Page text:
Mourners pay respects to former Iranian leader Rafsanjani
TEHRAN: Mourners from all walks of life in Iran — from the country's president to passers-by on the street — paid their respects Monday to the late Iranian leader Akbar Hashemi Rafsanjani following his death over the weekend at the age of 82.
President Hassan Rouhani and his administration visited the mosque in northern Tehran where Rafsanjani's body was brought. Mourners, including Rafsanjani's family members, wept at the sight of his coffin, reaching out to touch it.
Newspapers in Iran published front-page photographs of Rafsanjani, who died Sunday after suffering a heart attack, while state television aired archival clips of his comments and speeches. The country is observing three days of mourning, and Rafsanjani's funeral is set for Tuesday.
Parliament speaker Ali Larijani paid tribute to the late leader at the start of Monday's session. He described Rafsanjani as "a man for hard days whose name has been always accompanying revolution and it will always be so."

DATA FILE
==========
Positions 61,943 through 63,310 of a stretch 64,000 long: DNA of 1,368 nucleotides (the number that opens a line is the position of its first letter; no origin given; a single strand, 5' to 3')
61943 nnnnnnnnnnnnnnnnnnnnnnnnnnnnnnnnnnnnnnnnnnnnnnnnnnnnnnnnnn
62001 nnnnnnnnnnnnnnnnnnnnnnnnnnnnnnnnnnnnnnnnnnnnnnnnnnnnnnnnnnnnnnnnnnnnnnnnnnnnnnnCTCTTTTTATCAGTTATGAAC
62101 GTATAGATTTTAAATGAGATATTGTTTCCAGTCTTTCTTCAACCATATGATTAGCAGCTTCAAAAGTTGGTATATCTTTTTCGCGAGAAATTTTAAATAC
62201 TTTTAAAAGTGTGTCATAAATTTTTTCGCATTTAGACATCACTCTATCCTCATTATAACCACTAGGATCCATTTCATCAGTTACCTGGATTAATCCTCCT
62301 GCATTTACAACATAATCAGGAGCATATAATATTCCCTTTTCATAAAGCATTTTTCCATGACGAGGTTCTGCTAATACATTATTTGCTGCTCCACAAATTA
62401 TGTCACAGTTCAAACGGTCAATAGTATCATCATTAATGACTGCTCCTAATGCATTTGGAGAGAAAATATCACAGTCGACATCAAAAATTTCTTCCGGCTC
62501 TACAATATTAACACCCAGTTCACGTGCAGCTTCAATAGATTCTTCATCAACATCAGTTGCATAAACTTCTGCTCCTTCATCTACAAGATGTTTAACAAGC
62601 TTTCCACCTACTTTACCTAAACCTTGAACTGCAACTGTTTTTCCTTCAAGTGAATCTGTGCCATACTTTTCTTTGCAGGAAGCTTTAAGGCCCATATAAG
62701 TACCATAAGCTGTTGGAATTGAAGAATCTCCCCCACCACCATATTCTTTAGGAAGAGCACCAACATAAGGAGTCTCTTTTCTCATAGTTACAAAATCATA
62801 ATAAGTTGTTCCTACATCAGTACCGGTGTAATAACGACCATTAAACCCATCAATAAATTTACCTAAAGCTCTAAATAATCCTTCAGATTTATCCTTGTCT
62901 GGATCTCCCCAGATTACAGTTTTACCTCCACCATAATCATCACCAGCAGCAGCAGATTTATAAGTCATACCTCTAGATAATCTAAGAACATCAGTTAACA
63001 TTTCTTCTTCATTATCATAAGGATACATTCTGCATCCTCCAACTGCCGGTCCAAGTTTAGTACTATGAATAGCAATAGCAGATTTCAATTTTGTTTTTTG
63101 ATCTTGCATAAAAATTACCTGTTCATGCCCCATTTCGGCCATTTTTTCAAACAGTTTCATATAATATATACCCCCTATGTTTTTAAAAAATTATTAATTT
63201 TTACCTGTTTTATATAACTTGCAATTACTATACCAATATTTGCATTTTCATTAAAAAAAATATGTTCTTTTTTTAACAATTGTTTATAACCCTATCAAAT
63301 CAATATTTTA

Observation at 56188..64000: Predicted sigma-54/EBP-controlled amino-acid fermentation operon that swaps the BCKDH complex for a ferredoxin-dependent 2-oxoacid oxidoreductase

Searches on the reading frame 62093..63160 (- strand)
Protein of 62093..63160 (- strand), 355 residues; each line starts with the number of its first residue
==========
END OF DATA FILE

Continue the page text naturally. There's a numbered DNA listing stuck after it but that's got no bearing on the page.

Tehran residents also expressed their grief at the loss of Rafsanjani.
"I don't know who is going to fill his place. He kept Iran safe from hard-liners for so long," Maziar Rezaei, a real estate agent, told The Associated Press.
Zahra Qorbani, a tailor, said she was worried about her children's future. She described the late leader as a "man who always tried to fix Iran's relations with neighbors and the world."
The life of Rafsanjani, known as a political survivor, spanned the trials of Iran's modern history, from serving as a close aide to Ayatollah Ruhollah Khomeini during the 1979 Islamic Revolution to acting as a go-between in the Iran-Contra deal. He helped found Iran's contested nuclear program, but later backed the accord with world powers to limit it in exchange for sanctions relief.
Rafsanjani served as president from 1989 to 1997, during a period of significant changes in Iran. At the time, the country was struggling to rebuild its economy after a devastating 1980s war with Iraq, while also cautiously allowing some wider freedoms, as seen in Iran's highly regarded film and media industry.
His image, however, also had darker undertones. He was named by prosecutors in Argentina among Iranian officials suspected of links to a 1994 bombing of a Jewish center in Buenos Aires that killed 85 people. Some Iranian reformers accused him of involvement in the slaying of liberals and dissidents during his presidency - charges that he denied and that were never pursued by Iranian authorities.